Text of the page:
Since my “How to Build Your Own Formicarium” page is one of my most visited articles, I thought I’d share some pictures (and occasionally brief directions) that might provide some inspiration for other ways to rear your ants.
Essentially this page is “How to Build a Bunch of Different Formicaria” sans most of the building directions. (But I’m happy to field questions.)
Most of these pictures were taken from setups demonstrated at the Ants of the Southwest course, and the rest are my own. Please enjoy!
The go-to method for rearing ant queens which practice claustral founding is to place them in a nest tube like this. The base of the tube is filled with water and plugged with a cotton ball to create a humid environment.
Probably the simplest ant colony design–a tube nest in a petri dish. The tube is held in place with clay to keep it from rolling.
An Aphaenogaster ant colony in small fluon-lined tray with several tube-nests.
Monomorium ants with a tube nest. Cotton and a straw has been used to make a smaller entrance for these tiny ants.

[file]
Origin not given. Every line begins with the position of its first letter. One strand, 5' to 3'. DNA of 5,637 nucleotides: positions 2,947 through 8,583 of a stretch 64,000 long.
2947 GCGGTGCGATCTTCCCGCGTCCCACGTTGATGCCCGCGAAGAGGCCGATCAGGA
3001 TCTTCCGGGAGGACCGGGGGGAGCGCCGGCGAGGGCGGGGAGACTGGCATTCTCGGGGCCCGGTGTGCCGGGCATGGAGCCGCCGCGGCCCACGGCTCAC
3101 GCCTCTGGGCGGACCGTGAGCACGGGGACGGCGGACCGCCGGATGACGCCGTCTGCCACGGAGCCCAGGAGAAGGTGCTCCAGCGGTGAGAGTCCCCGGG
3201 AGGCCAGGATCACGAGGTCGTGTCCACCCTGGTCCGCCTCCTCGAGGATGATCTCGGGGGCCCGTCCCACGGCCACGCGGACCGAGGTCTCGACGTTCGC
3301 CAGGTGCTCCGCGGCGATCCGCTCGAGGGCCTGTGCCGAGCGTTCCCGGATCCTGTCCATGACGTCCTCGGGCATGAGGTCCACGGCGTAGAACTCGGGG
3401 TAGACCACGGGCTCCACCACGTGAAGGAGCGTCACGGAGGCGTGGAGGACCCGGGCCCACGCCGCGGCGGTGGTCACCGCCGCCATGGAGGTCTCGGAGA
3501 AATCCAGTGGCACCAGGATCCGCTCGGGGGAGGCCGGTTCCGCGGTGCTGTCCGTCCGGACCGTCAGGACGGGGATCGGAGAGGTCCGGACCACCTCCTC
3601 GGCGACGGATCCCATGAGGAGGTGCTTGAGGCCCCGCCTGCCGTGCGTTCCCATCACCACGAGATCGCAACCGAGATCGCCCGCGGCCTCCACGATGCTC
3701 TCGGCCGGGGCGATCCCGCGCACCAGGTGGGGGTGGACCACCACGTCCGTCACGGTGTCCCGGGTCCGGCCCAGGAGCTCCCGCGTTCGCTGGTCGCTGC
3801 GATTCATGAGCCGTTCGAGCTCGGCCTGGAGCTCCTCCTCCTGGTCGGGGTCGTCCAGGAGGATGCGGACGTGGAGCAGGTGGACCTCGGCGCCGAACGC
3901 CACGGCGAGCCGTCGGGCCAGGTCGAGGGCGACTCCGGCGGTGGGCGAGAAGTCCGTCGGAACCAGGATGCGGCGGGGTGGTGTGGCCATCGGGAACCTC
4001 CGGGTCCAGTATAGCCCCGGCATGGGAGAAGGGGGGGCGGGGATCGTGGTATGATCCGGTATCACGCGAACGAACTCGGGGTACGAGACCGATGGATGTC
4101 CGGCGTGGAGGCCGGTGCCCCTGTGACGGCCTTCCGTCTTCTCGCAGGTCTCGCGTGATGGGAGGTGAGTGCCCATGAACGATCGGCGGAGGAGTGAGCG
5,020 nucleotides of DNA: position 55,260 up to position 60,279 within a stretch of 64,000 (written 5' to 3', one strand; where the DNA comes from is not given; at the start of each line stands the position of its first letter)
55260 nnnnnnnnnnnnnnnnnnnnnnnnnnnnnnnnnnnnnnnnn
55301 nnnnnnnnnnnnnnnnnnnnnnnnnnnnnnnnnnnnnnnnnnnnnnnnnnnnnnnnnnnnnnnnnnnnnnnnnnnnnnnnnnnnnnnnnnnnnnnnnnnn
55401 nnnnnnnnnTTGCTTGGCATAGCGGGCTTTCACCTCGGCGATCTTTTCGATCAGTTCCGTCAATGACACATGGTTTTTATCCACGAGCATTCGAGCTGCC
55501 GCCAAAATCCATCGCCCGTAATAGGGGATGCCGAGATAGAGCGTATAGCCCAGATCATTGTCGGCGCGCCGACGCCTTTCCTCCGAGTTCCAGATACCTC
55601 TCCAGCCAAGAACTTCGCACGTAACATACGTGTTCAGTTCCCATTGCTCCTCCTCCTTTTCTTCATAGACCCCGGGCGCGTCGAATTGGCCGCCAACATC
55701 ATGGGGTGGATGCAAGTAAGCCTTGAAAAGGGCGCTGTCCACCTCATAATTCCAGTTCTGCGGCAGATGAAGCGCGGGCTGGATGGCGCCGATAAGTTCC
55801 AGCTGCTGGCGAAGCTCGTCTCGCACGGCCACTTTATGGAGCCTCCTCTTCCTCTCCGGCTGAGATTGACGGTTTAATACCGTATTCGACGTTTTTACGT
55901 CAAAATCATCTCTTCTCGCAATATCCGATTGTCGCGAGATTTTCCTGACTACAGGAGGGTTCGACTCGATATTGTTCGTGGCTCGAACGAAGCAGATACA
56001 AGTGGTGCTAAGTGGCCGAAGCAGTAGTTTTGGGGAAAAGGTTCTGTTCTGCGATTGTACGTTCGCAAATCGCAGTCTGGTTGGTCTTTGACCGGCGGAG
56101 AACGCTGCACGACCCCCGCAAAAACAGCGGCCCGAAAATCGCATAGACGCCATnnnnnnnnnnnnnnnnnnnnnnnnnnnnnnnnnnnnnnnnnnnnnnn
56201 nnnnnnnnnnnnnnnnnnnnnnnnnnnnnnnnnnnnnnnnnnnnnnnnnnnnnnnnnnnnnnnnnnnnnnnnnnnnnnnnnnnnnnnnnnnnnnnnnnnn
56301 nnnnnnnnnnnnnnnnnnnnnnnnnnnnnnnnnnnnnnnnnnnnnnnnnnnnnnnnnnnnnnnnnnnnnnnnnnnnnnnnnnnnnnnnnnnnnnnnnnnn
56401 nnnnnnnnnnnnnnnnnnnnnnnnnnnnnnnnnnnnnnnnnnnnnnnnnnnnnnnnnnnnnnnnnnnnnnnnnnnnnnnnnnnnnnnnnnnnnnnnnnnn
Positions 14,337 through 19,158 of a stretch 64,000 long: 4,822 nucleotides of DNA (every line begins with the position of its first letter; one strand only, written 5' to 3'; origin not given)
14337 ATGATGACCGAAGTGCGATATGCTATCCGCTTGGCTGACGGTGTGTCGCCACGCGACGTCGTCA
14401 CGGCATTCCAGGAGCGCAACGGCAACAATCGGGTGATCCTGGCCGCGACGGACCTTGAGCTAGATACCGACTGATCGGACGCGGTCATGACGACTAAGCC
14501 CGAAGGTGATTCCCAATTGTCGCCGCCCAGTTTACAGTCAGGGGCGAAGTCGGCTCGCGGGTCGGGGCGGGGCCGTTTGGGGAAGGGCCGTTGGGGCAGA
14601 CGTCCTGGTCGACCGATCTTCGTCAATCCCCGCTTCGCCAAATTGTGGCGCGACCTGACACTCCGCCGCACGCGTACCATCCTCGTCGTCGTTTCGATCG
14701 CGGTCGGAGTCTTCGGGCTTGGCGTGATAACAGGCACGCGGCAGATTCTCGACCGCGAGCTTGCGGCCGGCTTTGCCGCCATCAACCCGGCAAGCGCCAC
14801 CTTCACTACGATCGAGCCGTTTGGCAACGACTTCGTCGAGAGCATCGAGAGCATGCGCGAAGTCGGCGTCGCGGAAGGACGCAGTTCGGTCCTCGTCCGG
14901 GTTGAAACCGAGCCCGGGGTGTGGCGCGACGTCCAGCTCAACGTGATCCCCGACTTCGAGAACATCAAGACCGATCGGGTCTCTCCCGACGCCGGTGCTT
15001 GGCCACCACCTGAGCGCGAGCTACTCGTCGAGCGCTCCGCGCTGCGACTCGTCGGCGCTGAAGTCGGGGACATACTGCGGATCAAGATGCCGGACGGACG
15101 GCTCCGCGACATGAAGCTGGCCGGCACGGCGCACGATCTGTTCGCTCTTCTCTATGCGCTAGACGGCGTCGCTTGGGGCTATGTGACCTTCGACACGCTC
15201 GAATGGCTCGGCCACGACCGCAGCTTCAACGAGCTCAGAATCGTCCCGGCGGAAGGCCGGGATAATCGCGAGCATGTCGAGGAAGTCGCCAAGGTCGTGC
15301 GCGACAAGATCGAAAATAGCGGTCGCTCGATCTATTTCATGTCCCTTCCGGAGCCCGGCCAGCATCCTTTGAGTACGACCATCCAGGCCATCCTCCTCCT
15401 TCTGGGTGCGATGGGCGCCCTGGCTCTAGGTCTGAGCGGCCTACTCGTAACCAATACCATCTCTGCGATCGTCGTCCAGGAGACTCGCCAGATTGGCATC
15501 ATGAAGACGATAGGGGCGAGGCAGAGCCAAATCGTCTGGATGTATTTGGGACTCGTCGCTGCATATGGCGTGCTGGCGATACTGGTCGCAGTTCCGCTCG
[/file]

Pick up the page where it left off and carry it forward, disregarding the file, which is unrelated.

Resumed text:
Carpenter ants in a stacked colony design with tubes connecting the levels. One of the levels contains a plaster floor and is darkened with red tape.
Holes for tubes were melted with a soldering iron, and tubes were connected via microcentrifuge tubes hot glued into place with the ends cut off. Holes can be capped if tubes are rearranged.
Carpenter ants checking out air holes at the top of the stacked colony.
Rover ants in a flat plaster nest ant colony. Tupperware tub is lined with fluon. The petri dish covers set into the plaster and can be lifted out if needed.
Acrobat ants in a flat plaster nest.
Tunnel designs can be layed out with modeling clay or hot glue. (The hot glue might not come back off, though!)
Line a container with fluon, then pour plaster into the bottom. Press in your petri dish nest mold and a watering tube.
In a bigger container you can do more than one “nest” with many entrances.
Rover ants nesting in plaster nest. This is a small colony, so they’ve blocked off excess tunnels.
Rover ants and queen with brood in plaster nest.
Dr. Ana Dornhaus creates nests for acorn ants (Temnothorax) using a square border of cardboard taped between two glass slides.
A standing plaster ant nest.
Ant Farms: How to Build Your Own Formicarium